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TAFE Queensland is proud to acknowledge students Ngaire Trigg (Vocational Student of the Year) and Jabin Giblett (Aboriginal and Torres Strait Islander Student of the Year) for their wins at the 2020 Queensland Training Awards on Friday 18 September. Together with industry partner Rheinmetall Defence Australia, TAFE Queensland also won the Premiers Industry Collaboration award.

TAFE Queensland Chief Executive Officer Mary Campbell said the awards recognise significant achievements in vocational education and training, and the organisation’s capability and commitment to enable Queenslanders to gain the skills they need to do extraordinary things.

“We extend our congratulations to these students and our partner Rheinmetall, and all of the award winners, who demonstrate the power of vocational educating, training, and skills,” Mrs Campbell said.

“Community development graduate Ngaire Trigg knows firsthand how quality vocational education and training can positively change someone's life, having come full circle from battling post natal depression to winning her award.

“And recently qualified barber Jabin Giblett works with disadvantaged youth, sharing with other young people how barbering changed his path and his life, and advocates for training to give barbers the skills to have conversations with clients, look for warning signs and recommend the right service providers to help with suicide prevention.”

A range of TAFE Queensland staff, students and apprentices were recognised as finalists in other categories including Sue Edwards, Cameron Boscacci, Obadiah Geia, Lachlan Miners, Jabin Giblett, Alex Lees, Liamon Mudd, Elisabeth Matter, Jack Mailmain, and Maxine Warrell.

“We are in the privileged position of being able to help Queenslanders to change their lives and achieve their career aspirations – which has continued even during the pandemic,” Mrs Campbell continued.

“While COVID-19 has provided unique challenges this year, it has also made us all think differently about our operations and find new, more agile ways of working and delivering training. But above all, the pandemic has proven the importance of VET and highlighted the vital role it plays within industries and communities in Australia,” she said.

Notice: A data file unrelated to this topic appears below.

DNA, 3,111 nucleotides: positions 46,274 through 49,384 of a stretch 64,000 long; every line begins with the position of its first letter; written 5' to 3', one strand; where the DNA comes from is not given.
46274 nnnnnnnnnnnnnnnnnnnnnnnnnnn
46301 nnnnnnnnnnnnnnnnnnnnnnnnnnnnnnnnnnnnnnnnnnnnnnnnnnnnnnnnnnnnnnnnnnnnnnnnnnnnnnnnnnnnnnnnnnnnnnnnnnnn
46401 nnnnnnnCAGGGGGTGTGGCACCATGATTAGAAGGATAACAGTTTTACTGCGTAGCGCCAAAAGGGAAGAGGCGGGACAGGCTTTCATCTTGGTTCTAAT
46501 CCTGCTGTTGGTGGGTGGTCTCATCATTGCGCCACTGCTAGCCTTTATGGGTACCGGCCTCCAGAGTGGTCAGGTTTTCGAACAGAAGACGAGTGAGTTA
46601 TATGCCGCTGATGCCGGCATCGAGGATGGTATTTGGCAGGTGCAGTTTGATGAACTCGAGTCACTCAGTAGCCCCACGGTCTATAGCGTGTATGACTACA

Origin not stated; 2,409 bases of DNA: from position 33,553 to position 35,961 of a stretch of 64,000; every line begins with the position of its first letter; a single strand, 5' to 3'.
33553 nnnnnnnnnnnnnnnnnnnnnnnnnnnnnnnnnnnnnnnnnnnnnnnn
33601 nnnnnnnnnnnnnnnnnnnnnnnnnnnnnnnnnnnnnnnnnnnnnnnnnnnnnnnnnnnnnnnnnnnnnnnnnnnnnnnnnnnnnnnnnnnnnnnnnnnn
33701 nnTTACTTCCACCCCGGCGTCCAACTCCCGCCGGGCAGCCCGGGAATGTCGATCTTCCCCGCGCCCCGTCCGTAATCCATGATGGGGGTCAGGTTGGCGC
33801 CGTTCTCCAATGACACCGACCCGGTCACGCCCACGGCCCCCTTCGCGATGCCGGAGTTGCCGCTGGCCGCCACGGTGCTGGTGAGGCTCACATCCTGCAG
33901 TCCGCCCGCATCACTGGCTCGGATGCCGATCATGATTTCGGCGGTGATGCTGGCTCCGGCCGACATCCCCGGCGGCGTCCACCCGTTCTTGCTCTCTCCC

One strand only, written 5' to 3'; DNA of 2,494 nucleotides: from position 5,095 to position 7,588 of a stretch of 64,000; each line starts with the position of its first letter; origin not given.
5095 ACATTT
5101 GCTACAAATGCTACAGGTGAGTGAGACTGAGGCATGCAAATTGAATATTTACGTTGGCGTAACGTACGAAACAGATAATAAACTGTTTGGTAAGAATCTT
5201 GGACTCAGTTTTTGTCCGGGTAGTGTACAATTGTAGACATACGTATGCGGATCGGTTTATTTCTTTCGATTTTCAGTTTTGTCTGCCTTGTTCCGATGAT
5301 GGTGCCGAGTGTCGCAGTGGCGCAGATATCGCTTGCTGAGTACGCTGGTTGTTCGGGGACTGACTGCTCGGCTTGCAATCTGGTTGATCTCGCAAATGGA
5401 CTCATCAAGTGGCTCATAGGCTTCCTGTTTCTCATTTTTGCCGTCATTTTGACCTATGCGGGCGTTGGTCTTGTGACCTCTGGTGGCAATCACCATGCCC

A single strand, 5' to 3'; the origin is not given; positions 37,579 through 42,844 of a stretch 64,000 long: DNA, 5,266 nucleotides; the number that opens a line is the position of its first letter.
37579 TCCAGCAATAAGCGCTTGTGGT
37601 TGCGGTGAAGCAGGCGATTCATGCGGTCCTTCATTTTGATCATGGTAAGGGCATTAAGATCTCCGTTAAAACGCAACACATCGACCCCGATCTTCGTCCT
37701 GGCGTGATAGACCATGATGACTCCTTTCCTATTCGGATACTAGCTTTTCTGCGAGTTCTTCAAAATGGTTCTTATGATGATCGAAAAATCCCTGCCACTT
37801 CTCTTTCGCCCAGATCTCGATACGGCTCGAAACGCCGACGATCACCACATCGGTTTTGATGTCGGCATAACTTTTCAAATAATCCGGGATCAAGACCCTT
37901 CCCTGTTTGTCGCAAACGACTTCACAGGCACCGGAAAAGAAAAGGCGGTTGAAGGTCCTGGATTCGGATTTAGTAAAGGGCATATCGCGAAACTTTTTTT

A variety of other significant changes and challenges have influenced TAFE Queensland since its humble beginnings in 1882, but in 2020 the organisation proudly celebrated its 138 year history of serving Queensland’s communities.

“Now, more than ever, TAFE Queensland is committed to delivering high quality, practical, hands on, industry-relevant training that is responsive to industry needs and prepares our graduates for the jobs of the future,” Mrs Campbell said.

“There is no doubt vocational education and training has played a critical role in building Australia's workforce over many decades, and it will continue to do so for decades to come as we recover from COVID-19.

“To help our state continue to move on from the pandemic, organisations will need skilled and job-ready workforces, and workers with the right training and skills will play an important role over the coming months and years.

“Our highly experienced workforce collaborate closely with industry, and will continue to do so, to shape our training products and our delivery modes to ensure our training meets current and future employment demands; we want to ensure we have job-ready graduates who can assist employers to innovate and grow their businesses through this challenging time and long into the future,” she said.


The Queensland Training Awards are the peak, state awards for the vocational education and training (VET) sector, recognising individuals, businesses and registered training organisations for their contribution to skilling Queenslanders.

More about the awards

 

Photos by Queensland Training Awards.

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TAFE Queensland